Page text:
Mountain Bike Racing - 5th place frustration
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08-22-06, 06:42 PM
I am in my second year of racing now and am having pretty good results. I have only been riding for just over two years and before that my favourite sport was beer drinking and watching TV.
Most of the races I enter have between 30 and 100 people in my class and my results have improved from 13th-17th last year to consistently finishing in 5th or 6th place. A good result no doubt but dammit there are no prizes for 5th place and over here there are no points unless you race semi-pro or pro.
I just gotta make up that 1 minute which is usually the difference between top three and 5th place.
How can you dig deeper when it already hurts and you're riding so hard that you feel like vomiting? I need some kind of secret trick or mental boost to make up that 1 minute.
What helps me the most is knowing that everyone else is hurting just as bad as I am. The guys in front of me are just willing to hurt a little more that day. The guys behind me aren't willing to hurt as bad as me. A lot of times I just do my best to shift up one more gear and keep the same cadence going. Once I get on top of the gear it doesn't hurt any extra, I'm just going a little bit faster.
One other thing I'm working on is trying to maintain my speed a more than I am comfortable with. I work to hard for that speed to let my brakes steel all of it from me.
Take this all with a grain of salt, I keep getting bridesmaid honor's, haven't been the bride yet in sport. It is coming soon though.
08-22-06, 09:47 PM
What kind of competition are you racing against where you are?
ie. How many people in your class?
How big are the gaps between 1st and 10th?
What is the time difference between 1st place in Sport and 1st in Semi-pro?
Over here we only have three categories.
In the last race I was only five minutes off the overall winner and the winner in my category (Sport/Senior) was third overall. Out of 189 riders in the race I was 20th. It was a 20km mixed ashphalt/fire road race. The fire roads are often pretty hairy with lots of big bumps, streams, loose rock and mud. Unfortunately that is the most common type of course over here. I finished in 46:05. The first 5 miles were up a long mountain with the rest pretty flat or downhill and the last 3 miles up a moderate grade.
I'm just trying to get some basis for comparison between here and there regarding the quality of the competition and the format of the courses as I only started racing over here.
What LowCel says about learning to carrying speed is a very good point. If you can, try to pick up an occasional training partner who is also a downhiller (provided they are decent at XC too :)). In trying to keep up, you will learn the little things about how to carry more speed through corners, rollers, rough sections, etc. It might give you a totally different way of looking at how to attack technical sections.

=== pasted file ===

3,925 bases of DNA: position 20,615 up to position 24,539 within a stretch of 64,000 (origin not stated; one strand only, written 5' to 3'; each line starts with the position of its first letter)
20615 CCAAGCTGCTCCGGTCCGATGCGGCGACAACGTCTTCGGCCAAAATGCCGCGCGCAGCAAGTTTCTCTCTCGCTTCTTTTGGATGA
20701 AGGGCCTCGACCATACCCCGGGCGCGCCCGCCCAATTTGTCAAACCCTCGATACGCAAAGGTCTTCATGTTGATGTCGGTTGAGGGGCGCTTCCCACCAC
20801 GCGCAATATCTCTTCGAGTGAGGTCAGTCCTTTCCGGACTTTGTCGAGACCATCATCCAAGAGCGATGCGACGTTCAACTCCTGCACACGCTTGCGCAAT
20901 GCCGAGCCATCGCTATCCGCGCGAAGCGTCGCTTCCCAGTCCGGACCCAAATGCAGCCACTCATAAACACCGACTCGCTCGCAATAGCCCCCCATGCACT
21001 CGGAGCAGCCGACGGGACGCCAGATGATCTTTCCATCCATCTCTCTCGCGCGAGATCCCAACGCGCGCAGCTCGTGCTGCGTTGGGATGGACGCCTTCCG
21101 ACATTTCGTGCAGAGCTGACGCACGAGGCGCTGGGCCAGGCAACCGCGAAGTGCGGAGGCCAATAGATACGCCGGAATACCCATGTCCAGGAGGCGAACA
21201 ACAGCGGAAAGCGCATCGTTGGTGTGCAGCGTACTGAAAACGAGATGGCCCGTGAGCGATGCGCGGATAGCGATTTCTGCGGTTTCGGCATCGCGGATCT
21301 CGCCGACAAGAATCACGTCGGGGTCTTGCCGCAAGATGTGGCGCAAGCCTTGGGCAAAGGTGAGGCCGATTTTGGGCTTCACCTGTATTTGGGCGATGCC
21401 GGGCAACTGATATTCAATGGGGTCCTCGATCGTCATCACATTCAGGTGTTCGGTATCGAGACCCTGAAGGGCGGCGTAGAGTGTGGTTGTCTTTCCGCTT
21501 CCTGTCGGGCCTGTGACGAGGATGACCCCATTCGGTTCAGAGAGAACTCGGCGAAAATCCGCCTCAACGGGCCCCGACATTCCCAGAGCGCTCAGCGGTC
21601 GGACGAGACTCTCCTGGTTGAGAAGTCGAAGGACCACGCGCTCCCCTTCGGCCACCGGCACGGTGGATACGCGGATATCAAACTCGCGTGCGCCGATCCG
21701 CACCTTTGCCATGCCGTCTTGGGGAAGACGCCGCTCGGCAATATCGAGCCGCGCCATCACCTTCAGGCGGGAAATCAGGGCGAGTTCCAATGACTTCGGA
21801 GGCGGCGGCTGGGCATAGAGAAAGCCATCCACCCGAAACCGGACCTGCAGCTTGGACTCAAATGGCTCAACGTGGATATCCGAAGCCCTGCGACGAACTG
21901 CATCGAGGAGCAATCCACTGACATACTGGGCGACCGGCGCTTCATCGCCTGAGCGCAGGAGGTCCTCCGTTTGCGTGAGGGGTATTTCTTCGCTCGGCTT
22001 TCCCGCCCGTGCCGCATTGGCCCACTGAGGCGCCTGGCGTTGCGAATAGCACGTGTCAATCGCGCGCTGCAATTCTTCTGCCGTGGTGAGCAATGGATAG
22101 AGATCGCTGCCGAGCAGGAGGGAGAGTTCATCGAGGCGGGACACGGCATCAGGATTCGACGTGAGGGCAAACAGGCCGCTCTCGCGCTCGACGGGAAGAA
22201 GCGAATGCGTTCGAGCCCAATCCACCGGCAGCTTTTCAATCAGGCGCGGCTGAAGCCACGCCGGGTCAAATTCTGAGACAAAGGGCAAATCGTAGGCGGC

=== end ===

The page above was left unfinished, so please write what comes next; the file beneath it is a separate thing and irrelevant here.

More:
I know this because, when I go on XC trail rides on my hardtail, there are many places where I find I'm coasting more and maintaining the same speed as the other riders in the group who are pedalling much more than I am.
Good luck. It really sounds like you're doing very well; be patient with your progress and proud of how far you've come.
08-23-06, 10:48 PM
Ya, you can be in great shape but if you don't know flow then you'll go slow.
Improve the bike handling skillz.
08-24-06, 04:15 PM
The advice I would give you is pedal hard all the time, through every bump, over every hill. People tend to climb hard up a hill and then go easy over the top, no...you need to be going all out right back down that hill. Every opportunity you have to pedal hard when other people are trying to recover even a little bit will get you that five minutes at the end of a race. The only time when no pedaling is aloud is when you need to slow down to maintain control on a descent.
08-24-06, 06:45 PM
The unfortunate thing I was mentioning was that most of the race courses are on fire roads over here. The bumpy technical stuff is not too bad. I actually go with a bunch of lazy downhill types and practise on Saturdays once in a while. There are not many actual MTB courses for racing. The real problem for me is all of these 140 pound little Korean guys on 20 pound bikes who can almost fly up the hills. On the downhill stuff my weight advantage serves me well and I'm only 165 pounds.
I have to agree with the pedal, pedal, pedal thing. It is a bad habit that I take it easy over the top of the hill because the climbs are killer. Like 12% over 5 miles sometimes. That is where I definitely lose some of my time.
I really appreciate all the advice and encouragement.
08-28-06, 09:03 PM
so a class with 100 racers only pays only the top 3...wtf is up with that? Either those three guys are living like rock stars, or the greedy race organizers are.
Seriously though, just keep at it by going to every race you can. Chances are that the same small group of guys shows up for every race and ends up winning every time. If the gap is only a minute at the end, you should be able to go all out to hang with the leaders at the beginning. This will build your physical strength and pain tolerance. you might blow up early on, but if there's no difference between 5th and last, then just write it off as a learning experience. Try to stay tight with the leaders as long as you can and learn their strengths and weaknesses, then you can know to drop the sprinters on a climb, bomb past pure climbers on a technical descent, etc. Plus if you hang tight with these guys, you can follow their lines and really make your move if they make a mistake or have a mechanical. Also, nobody is perfect all the time. some of the top riders are bound to have bad days, so if you're there on that day, the podium spot will be yours. To summarize: Ride harder, ride smarter, and ride often!
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